This is partially why I'm piecing out my super fancy road racing bike. Why, no matter how awkward someone looks on a bike, it makes me happy to see them riding. Why I try to nod, smirk, or if I'm really in a good mood, wave to fellow bike riders. It's why it doesn't faze me to hop on my bike an hour and a half early to ride up over a mountain to go to work. It's not just about saving gas, it's about being happy. Ride a bike to enjoy life; not to get fit, or simply get somewhere. Don't take everything so seriously and get out and ride! It makes you happy : )
Here's a guy who does not take it too seriously...

Friday, August 1, 2008


I've recently completed the epic Wilderness 101. It is a hundred mile mountain bike race here in central PA that goes through state forests on single-track and fire roads. The week leading up to the race was not the best preparation. I lead a backpacking trip for the Orion program and did not get much sleep. Nevertheless, I pulled through in just under thirteen hours last Saturday, completing one the hardest physical endeavors I have ever put my body through.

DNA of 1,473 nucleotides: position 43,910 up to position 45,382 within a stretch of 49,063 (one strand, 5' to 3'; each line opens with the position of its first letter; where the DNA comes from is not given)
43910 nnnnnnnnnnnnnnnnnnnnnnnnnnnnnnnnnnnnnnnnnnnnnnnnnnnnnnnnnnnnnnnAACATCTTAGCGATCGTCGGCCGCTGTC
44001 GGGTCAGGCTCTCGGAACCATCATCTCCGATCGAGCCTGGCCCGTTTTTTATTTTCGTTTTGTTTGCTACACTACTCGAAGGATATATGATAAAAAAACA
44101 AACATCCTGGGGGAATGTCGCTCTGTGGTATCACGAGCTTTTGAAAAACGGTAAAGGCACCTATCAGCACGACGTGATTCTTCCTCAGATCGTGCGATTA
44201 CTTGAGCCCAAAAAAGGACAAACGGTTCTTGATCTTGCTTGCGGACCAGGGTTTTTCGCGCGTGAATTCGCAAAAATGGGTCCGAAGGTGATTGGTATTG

Thanks are in order! I pushed the pedals, but I could not have gotten through the day without the advice, encouragement, compassion, and work from the following people.

Frank M.
Eric D.
Rachel, Jess, Alyssa (Trail Angels!)
And of course Chaya and Coco!

Extra Special Thanks to:

E. Roman- I didn't do it on my San Jose, but I agreed to do it because of you. Thanks for pushing me to be a stronger cyclist. Thank you for all the fitting/technical advice. One more "death march" down!

- Thank You for looking into the mountain bikes for me. The Sok was awesome! I needed some spare tubes the day before the race, but the real reason I came into the shop was for a pep-talk from you : ) I needed some words of encouragement and you came through to help ease my mind. Luckily I never had to use the Pringles patch.